MIT 6.262 Discrete Stochastic Processes, Spring 2011

Discrete stochastic processes are essentially probabilistic systems that evolve in time via random changes occurring at discrete fixed or random intervals. Created by MIT OpenCourseWare.

Average Course Length

40 hours

Skill Level


Pick a lesson

1: Introduction and Probability Review
2: More Review; The Bernoulli Process
3: Law of Large Numbers, Convergence
4: Poisson (the Perfect Arrival Process)
5: Poisson Combining and Splitting
6: From Poisson to Markov
7: Finite-state Markov Chains; The Matrix Approach
8: Markov Eigenvalues and Eigenvectors
9: Markov Rewards and Dynamic Programming
10: Renewals and the Strong Law of Large Numbers
11: Renewals: Strong Law and Rewards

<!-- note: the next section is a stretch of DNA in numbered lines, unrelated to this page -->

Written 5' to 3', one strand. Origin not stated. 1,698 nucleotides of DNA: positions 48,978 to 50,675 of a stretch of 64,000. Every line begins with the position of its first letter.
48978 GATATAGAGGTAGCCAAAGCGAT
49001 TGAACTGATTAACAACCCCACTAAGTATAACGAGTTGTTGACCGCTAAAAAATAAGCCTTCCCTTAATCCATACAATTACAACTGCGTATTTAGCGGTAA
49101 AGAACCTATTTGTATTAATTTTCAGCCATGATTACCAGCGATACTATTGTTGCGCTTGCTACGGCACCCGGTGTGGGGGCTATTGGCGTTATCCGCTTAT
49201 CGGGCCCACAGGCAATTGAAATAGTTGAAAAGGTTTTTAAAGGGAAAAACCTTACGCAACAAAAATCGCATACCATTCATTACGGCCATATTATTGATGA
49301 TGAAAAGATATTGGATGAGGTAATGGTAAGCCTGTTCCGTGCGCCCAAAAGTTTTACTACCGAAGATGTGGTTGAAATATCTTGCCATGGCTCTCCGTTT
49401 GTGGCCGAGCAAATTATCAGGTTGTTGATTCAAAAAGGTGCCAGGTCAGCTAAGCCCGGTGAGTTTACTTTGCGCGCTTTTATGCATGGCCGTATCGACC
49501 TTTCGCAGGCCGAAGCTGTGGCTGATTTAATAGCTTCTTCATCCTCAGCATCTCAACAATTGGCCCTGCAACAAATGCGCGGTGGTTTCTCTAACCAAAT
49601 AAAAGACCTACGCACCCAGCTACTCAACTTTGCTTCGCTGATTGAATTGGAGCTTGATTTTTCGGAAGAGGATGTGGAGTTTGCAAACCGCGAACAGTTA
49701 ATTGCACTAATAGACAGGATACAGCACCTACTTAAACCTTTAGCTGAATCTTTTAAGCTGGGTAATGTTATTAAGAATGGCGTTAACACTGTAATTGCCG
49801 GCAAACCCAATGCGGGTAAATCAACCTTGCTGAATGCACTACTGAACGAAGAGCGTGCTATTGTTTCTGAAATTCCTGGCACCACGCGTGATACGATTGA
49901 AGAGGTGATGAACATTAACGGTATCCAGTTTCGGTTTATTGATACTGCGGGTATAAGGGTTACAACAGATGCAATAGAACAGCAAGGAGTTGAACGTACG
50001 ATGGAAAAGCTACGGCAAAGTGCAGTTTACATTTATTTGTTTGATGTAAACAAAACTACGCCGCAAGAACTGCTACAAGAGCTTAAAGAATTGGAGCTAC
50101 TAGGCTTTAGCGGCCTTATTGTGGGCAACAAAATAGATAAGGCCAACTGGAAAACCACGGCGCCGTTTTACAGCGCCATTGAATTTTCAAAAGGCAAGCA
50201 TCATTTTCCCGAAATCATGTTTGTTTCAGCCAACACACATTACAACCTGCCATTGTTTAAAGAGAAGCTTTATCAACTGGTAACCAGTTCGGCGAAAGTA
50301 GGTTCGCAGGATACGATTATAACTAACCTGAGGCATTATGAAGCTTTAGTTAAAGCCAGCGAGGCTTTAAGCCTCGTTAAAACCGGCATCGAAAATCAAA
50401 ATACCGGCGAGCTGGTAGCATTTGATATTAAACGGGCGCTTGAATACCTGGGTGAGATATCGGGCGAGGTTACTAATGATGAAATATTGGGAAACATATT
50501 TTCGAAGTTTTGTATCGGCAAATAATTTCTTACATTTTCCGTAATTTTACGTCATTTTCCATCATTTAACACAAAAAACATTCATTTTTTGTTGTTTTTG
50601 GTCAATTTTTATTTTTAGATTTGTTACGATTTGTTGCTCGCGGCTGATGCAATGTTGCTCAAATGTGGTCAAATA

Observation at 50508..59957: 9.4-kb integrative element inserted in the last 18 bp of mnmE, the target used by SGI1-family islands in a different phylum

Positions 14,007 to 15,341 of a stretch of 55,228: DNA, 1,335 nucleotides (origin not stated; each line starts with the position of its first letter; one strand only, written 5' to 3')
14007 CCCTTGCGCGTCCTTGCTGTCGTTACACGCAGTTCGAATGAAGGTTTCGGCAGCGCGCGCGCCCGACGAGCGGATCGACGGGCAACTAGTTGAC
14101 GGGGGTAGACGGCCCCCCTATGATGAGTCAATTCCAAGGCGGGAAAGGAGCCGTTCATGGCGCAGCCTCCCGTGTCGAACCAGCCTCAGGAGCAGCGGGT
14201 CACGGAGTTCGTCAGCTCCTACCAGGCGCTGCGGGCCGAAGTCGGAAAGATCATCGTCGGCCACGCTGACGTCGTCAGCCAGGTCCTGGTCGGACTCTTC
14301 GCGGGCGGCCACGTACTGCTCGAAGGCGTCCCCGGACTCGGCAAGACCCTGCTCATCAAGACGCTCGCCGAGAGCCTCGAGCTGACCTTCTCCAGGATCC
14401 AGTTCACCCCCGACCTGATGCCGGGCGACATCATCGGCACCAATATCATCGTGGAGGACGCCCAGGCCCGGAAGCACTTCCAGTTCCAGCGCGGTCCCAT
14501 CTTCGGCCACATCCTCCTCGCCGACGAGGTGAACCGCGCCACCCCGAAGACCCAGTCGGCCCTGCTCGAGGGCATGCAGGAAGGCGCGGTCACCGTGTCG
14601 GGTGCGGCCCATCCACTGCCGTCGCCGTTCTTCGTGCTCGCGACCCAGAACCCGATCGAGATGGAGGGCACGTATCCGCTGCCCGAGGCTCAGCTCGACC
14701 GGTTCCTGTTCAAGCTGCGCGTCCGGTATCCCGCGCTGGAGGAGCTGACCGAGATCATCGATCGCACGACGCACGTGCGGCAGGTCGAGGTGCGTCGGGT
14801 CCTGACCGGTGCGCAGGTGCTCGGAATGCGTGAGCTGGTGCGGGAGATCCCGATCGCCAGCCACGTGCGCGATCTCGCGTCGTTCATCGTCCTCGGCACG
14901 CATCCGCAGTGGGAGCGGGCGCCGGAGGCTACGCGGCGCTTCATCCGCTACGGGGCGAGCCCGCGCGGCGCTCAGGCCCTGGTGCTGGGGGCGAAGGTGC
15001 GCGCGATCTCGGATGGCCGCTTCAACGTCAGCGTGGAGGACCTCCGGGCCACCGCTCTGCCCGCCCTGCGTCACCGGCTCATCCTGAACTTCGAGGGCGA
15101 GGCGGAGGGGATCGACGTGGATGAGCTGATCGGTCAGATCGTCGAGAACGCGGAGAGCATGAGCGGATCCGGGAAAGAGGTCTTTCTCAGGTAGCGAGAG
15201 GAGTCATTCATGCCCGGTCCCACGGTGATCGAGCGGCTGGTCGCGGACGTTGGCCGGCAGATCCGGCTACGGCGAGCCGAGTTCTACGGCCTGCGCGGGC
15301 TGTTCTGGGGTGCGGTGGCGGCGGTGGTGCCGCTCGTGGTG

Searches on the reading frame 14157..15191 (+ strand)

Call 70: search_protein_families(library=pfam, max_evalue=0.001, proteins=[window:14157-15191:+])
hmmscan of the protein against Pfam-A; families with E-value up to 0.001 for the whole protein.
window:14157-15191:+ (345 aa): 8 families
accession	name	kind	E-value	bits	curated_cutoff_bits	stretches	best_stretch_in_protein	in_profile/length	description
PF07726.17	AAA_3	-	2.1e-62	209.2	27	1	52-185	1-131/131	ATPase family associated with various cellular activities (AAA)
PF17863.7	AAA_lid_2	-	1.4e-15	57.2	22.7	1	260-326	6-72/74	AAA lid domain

12: Renewal Rewards, Stopping Trials, and Wald's Inequality
13: Little, M/G/1, Ensemble Averages
14: Review
15: The Last Renewal
16: Renewals and Countable-state Markov
17: Countable-state Markov Chains
18: Countable-state Markov Chains and Processes
19: Countable-state Markov Processes
20: Markov Processes and Random Walks
21: Hypothesis Testing and Random Walks
22: Random Walks and Thresholds
23: Martingales (Plain, Sub, and Super)
24: Martingales: Stopping and Converging
25: Putting It All Together